Waiting, Waiting, Waiting
December 07, 2017
I bought an expensive bulb to replace the sad and sagging amaryllis that flopped. One of our local nurseries specializes in all things beautiful and this bulb came highly recommended. I have been waiting and waiting.
Sadly, I am about to give up. Do I give up? There is no cost for staying vigilant for a couple more weeks, but I have been watching and waiting for this and the two amaryllis below to do show some sign of life since Thanksgiving. There is so much hope in both pots.
Can you see the tiny bit of green coming up on the right? I thought it was a bud, but it's turned out to be just leaves (again). This may not be the year of pretty red blossoms in the Smith house. Oh well, there's always next year.
And then, there is the Christmas cactus, which I bought because of Bonny's beautiful specimen. I had hopes it would rebloom this year as I have kept it alive--which is a feat. Even though it looks good, it shows no sign of blossoming, only a few new leaves. I am not the best at plant care. In fact, I go beyond benign neglect, sometimes forgetting about them altogether. It's no wonder my expectations are not met. It may be too late to do much, but this week have tended them, kept a check on their water needs, and have even considered picking up some plant food for the cacti(?). Oh well, there's always next year.
I am not very good at plant care, either; never have been!!
I would NOT give up on the amaryllis!
Posted by: Vicki | December 07, 2017 at 08:02 AM
No, don't give up! I've had some amaryllis take a long time to get started and then produce glorious blossoms in the dead of winter, just when we and our souls need them. Christmas cactus have some pretty specific light and temperature needs to set blossoms. What works for me is putting mine outside in the spring when our temps are around 50, leaving them outside all summer, then bringing them inside to my uninsulated mud porch before the first frost. The plant needs about 16 hours of darkness and temps around 60 to set buds, and exposure to indoor light can disrupt bud formation. It might sound complicated, but I think if you can find a place that is cool and dark, you will get buds on yours, maybe not this year, but certainly next year. Benign neglect, dark, and cooler temps at the right time will work!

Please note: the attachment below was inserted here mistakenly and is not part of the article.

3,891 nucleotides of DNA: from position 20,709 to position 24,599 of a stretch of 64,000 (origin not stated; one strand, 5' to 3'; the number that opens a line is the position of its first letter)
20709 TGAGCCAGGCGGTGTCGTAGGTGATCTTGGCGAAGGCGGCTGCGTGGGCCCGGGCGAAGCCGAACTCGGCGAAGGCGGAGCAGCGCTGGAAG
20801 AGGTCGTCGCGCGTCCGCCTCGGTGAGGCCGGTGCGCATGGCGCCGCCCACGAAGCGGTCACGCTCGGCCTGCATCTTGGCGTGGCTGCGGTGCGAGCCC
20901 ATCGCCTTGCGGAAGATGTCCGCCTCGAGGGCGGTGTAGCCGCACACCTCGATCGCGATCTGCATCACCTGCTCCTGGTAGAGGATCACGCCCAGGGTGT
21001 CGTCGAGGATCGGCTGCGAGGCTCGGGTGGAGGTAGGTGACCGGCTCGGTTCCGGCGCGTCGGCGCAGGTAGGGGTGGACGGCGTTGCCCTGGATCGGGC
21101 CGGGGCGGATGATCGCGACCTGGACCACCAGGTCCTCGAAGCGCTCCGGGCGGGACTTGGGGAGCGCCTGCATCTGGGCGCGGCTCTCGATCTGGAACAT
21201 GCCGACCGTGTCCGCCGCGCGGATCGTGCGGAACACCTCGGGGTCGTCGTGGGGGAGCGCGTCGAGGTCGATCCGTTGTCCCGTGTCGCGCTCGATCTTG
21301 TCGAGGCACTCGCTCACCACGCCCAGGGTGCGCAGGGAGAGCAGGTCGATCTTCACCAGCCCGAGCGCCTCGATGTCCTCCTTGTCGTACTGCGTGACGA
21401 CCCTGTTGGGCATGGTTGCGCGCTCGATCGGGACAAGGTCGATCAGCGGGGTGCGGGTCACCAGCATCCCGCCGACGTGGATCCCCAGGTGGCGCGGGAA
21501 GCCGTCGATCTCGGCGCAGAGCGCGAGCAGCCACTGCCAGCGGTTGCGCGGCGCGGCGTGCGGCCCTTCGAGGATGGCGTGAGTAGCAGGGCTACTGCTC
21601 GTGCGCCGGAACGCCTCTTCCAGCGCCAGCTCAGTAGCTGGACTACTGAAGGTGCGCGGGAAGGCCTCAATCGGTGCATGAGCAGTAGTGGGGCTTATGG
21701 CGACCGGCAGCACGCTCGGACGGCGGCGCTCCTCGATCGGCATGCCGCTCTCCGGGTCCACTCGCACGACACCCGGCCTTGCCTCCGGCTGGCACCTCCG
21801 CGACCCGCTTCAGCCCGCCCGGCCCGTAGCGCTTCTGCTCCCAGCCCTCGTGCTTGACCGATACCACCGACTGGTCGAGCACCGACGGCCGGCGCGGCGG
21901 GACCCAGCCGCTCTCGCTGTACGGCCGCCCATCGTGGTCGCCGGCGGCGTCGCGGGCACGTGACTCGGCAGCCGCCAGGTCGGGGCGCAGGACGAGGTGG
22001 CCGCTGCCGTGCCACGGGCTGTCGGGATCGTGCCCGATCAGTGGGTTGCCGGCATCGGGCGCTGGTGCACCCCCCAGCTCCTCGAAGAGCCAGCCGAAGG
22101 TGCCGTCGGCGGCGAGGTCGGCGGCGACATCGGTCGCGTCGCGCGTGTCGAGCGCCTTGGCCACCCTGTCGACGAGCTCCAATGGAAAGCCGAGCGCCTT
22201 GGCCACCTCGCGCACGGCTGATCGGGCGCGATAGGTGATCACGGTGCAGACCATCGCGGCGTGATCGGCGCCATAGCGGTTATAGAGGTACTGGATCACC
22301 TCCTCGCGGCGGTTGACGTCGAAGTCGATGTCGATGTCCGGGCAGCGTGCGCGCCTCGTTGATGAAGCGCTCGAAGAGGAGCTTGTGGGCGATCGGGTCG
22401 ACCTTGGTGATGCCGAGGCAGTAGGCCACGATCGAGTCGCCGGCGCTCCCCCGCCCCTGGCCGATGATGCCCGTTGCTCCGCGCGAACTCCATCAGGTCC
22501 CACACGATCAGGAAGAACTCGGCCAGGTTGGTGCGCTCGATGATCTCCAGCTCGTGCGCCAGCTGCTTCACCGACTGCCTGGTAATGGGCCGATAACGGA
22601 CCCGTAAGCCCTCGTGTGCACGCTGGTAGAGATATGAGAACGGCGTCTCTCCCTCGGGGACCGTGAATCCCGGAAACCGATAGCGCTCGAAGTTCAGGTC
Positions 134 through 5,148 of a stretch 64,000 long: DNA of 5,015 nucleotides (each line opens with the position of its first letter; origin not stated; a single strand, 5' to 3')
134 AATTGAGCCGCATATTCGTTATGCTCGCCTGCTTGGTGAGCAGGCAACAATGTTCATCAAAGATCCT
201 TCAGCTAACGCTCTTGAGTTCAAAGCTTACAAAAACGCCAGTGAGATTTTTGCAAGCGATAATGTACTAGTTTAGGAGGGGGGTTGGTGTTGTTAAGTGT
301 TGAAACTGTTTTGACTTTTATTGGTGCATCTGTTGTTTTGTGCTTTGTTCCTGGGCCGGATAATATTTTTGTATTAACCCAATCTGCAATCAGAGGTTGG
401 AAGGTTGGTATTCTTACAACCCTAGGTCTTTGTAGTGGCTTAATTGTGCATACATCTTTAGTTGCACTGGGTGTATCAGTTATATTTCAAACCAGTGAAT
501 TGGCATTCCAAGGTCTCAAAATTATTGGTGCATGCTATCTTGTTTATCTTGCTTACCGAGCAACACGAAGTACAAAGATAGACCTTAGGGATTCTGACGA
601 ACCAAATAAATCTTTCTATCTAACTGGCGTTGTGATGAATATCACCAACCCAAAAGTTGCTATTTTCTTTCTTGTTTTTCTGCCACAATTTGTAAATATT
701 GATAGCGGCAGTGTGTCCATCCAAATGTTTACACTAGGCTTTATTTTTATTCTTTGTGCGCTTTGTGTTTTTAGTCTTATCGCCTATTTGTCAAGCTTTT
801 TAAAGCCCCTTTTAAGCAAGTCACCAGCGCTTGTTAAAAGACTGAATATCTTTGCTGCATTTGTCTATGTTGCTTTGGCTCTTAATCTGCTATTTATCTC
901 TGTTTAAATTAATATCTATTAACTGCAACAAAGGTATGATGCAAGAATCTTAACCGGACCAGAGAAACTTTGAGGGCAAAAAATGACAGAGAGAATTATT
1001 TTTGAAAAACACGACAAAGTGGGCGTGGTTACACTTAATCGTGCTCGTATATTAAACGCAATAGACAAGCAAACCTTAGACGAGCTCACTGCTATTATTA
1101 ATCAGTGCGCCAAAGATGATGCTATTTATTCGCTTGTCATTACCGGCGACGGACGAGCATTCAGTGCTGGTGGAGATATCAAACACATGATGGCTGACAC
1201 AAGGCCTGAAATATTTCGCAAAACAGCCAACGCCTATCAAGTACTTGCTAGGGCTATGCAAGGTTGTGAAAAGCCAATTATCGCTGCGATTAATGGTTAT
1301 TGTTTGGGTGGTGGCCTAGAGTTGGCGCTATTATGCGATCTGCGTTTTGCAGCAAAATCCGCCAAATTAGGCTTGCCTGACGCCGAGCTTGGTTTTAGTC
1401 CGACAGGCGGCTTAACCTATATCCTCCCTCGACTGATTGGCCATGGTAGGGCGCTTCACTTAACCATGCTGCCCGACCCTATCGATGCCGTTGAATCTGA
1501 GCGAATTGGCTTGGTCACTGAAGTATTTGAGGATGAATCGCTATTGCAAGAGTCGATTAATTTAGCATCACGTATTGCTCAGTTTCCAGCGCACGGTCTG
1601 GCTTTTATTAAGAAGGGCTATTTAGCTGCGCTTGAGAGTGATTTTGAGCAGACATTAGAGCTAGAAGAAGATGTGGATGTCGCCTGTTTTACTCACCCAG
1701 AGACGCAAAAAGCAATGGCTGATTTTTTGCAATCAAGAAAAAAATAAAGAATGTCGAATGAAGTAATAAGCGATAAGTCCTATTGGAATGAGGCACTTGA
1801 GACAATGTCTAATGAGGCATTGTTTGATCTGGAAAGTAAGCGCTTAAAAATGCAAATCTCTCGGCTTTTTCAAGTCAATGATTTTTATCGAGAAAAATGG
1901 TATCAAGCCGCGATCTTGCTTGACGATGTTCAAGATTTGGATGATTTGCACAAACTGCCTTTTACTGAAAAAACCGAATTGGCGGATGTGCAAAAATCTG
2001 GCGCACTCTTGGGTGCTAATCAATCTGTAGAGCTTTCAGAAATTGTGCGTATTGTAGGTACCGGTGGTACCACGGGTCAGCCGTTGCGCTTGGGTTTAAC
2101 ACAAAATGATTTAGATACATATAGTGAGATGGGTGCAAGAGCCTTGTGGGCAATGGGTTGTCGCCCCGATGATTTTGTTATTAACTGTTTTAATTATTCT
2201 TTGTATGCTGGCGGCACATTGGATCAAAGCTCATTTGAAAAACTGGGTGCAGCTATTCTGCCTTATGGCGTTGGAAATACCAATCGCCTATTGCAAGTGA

Posted by: Bonny | December 07, 2017 at 08:25 AM
Do not despair about the blooms on either of these. You may not get them for Christmas, but they are likely to come through later, maybe in January or February, when we really need the color in our lives. Last year, I had an amaryllis rebloom--in July! And one of my three Christmas cacti likes to bloom in April. Proof positive that plants pay no attention to our calendar.
Posted by: Diane | December 07, 2017 at 08:27 AM
Try putting the cacti by a cool window. They don't bloom if they're too warm.
Posted by: sprite | December 07, 2017 at 08:33 AM
I had no success with my amaryllis last year, and I have not seen one thus far this year! I hope you have some signs of life soon!
Posted by: AsKatKnits | December 07, 2017 at 09:11 AM
Is that a different cactus from the one you've had on your dining table? I seem to remember that one blooming like crazy earlier this year. (I was going to ask you for a start from it since it was so gorgeous!) If this is a different one, it probably just has its own schedule and will bloom when it feels like it.
Posted by: Cheryl S. | December 07, 2017 at 09:22 AM
We've got an amaryllis going to that I have my doubts about. Time will tell! I do know it says water sparsely until the first green shows...however you define that! :-)
Posted by: Patty | December 07, 2017 at 10:41 AM
Each amaryllis cultivar has it's own "story" and bloom timeline. Be patient! The ones that are mass-sold in grocery stores and big box stores are cultivated for quick and easy blooms, while many of the more fussy (and expensive) bulbs are much, much slower. And - just like tulips or crocus or other bulbs - there are early and late bloomers. Just keep watching and waiting. (I had one last year that I was CERTAIN was a failure. Nope. Just incredibly slow. Incredibly. It finally bloomed 6 weeks after my others -- and it was just gorgeous!)